Rashi at the beginning of the 10th perek of Yevamos implies that the source for eid echad being believed is a sevara, because otherwise people could never eat in each others home, which is assumed to be not possible. Tosafos however writes that it is learned from Nidah who is believed on her tahara. Tosafos therefore asks, if we learn from Nidah then we should even believe her when there is a chezkas issur? Tosafos answers (based on maharsha) that regarding the tu'mah that results from the actual bleeding, that is not regarded as chezkas issur since there is no chazaka that she will continue bleeding past the 7 days, and in regard to the aspect that once she has been tamei she remains tamei until immersing in a mikvah on which there is certainly a chezkas issur, that is in her hands to control since she can now immerse. Therefore, it conforms to the rules that an eid echas is only believed if there isn't a chezkas issur or it is in his control.
The Ramban offers another answer: Since she is believed for herself, she is believed for her husband. The Maharatz Chiyus says that the Chasam sofer explains the Ramban to mean that since she established her status of Nidah, she is believed to say that it has been removed. But he points out that it doesn't fit with the Ramban since the Ramban says explicitly that she is believed even if the husband knew on his own that she is a Nidah. The M.C. therefore explains based on a principal that if one knows the chazaka to be wrong, he is not bound by it. Since she knows that the chezkas issur is wrong because she is now tahor, she is not bound by the chezkas issur. Now, once she is believed to prevent herself for receiving malkus for having relations with her husband, she is believed to prevent him from malkus as well.
Another answer of the Ramban is that it is a gezeiras hakasuv that she is believed without eidim since it is impossible to have eidim on this. However, this answer will only work with Rashi because based on this, Nidah certainly will not be able to serve as the source for the concept.
The final answer of the Ramban sounds like Tosafos, but is really different. The Ramban says that since it is in her hand to change her state at some point in the future by counting and going to the mikvah, she is believed. The difference between the Ramban and Tosafos is that according to Tosafos the fact that the bleeding will stop makes it no longer a chezkas issur, but according to the Ramban it is still a chezkas issur just that eventually it will be in her hand to become tahor. The Steipler points out that according to Tosafos, we cannot prove that a chazaka that is going to change such as the bleeding retains power of chazaka, because tosafos says that it will not be considered a chezkas issur. But according to the Ramban we can prove that even if the chazaka will change it is considered a chazaka because here also we consider it a chezkas issur, just that it is in her hands.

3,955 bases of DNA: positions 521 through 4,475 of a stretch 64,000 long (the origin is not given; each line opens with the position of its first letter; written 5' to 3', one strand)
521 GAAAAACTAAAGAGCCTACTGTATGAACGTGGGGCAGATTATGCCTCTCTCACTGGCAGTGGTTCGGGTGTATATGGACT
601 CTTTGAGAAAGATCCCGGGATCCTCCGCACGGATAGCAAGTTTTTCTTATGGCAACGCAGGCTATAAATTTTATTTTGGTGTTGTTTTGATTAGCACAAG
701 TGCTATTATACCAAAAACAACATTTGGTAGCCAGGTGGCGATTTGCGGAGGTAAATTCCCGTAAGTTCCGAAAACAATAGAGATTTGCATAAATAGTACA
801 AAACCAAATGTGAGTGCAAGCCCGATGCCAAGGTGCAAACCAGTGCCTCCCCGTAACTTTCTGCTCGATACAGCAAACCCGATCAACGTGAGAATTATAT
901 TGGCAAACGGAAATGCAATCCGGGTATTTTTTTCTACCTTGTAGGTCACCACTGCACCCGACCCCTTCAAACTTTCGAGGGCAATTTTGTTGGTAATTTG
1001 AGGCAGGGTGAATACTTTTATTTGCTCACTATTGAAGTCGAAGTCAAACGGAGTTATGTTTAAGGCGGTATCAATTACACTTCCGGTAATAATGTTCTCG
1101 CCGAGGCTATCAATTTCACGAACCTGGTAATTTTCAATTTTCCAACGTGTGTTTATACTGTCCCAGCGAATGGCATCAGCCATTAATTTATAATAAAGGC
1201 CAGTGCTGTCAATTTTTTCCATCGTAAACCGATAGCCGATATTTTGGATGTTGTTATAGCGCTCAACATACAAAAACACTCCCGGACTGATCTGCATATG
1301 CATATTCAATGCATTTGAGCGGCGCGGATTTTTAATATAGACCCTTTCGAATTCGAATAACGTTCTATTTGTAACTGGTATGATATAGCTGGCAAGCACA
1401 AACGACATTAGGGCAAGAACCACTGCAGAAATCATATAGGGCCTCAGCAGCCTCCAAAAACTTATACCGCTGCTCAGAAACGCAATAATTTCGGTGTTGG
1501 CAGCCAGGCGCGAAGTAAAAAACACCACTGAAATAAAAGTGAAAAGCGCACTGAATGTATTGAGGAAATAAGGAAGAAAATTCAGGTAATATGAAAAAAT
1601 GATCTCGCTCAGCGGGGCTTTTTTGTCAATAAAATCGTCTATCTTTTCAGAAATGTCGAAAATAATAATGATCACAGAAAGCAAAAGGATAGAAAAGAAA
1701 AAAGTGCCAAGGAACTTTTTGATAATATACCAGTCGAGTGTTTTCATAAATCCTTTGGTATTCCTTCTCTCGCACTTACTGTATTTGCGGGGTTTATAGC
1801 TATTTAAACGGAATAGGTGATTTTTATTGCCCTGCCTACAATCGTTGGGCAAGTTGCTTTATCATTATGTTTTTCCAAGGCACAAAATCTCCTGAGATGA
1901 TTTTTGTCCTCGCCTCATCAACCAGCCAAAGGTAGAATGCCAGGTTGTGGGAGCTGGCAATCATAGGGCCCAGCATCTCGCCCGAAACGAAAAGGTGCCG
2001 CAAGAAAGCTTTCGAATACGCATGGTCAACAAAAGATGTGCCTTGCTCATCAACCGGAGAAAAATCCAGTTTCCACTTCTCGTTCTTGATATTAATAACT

Thursday, July 10, 2008
The gemara says that one who has enough for today and says "what will i eat tomorrow" is considered on of little faith. This was the aveira that the gemara mentions on 46b when Elisha improved the water and ruined the parnassah of the "ketanei amana" who were worried they would not have what to eat. However, when Rashi explains "anshei amana" - people who have faith, he writes "they spend money on hiddur mitzvah, tzedaka, and shabbos v'yom tov". By each one of these there is a specific guarantee that it will be on Hashems cheshbon. Hiddur mitzvah - baba kama 9b, tzedaka - ta'anis 9a, shabbos and yom tov - beitzah 16a. It is understandable that since Hashem gave a special promise that one will be reimbursed, one should not hesitate to spend money. But, if one has what to eat for today and not for tomorrow why is he counted as "ketanei amana" for being nervous; he wasn't given a divine guarantee? The gemara implies that just as Hashem guarantees on the items listed in rashi, he also gives a havtacha of "umasbiah l'chol chai ratzon" and therefore one is considered ketanei amana if he has for today and is nervous about tomorrow - a pretty high level of faith!
The Sridei Eish has a famous teshuva where he was asked about men and women singing shabbos zemiros together. He recognized the problem but was ultimately matir for the purpose of kiruv. He writes that the gedolim in ashkenaz where far more advanced in maintaining an orthodox religion in a secular society than those of poland who were far less tolerant. He tells of a visit by R. Yisroel Salanter to Germany where R. Ezriel Hildisheimer offered Torah classes to young women. R. Yisroel commented "if this would be done by a rav where he comes from he would be defrocked, and he should be, but he wishes that his chelek in gan eden would be with the tzaddik R. Ezriel". [Palo Alto 2008 = Germany 1850]
I am not sure if this story took place before or after R. Yisroel's own son became a mathematics professor and stopped practicing religion.
So, in that teshuva (1:87 - in the older printings) he writes that when he originally came to berlin he was surprised to see this practice of singing zemiros together in chareidi homes, but he mentions the famous sevara of תרי קולי לא משתמעי and somehow applies this to the context of kol isha. He says that he was originally not so excited about the heter, but then found that the sdei chemed also quotes a sefardi rabbi who is matir singing zemiros kodesh together.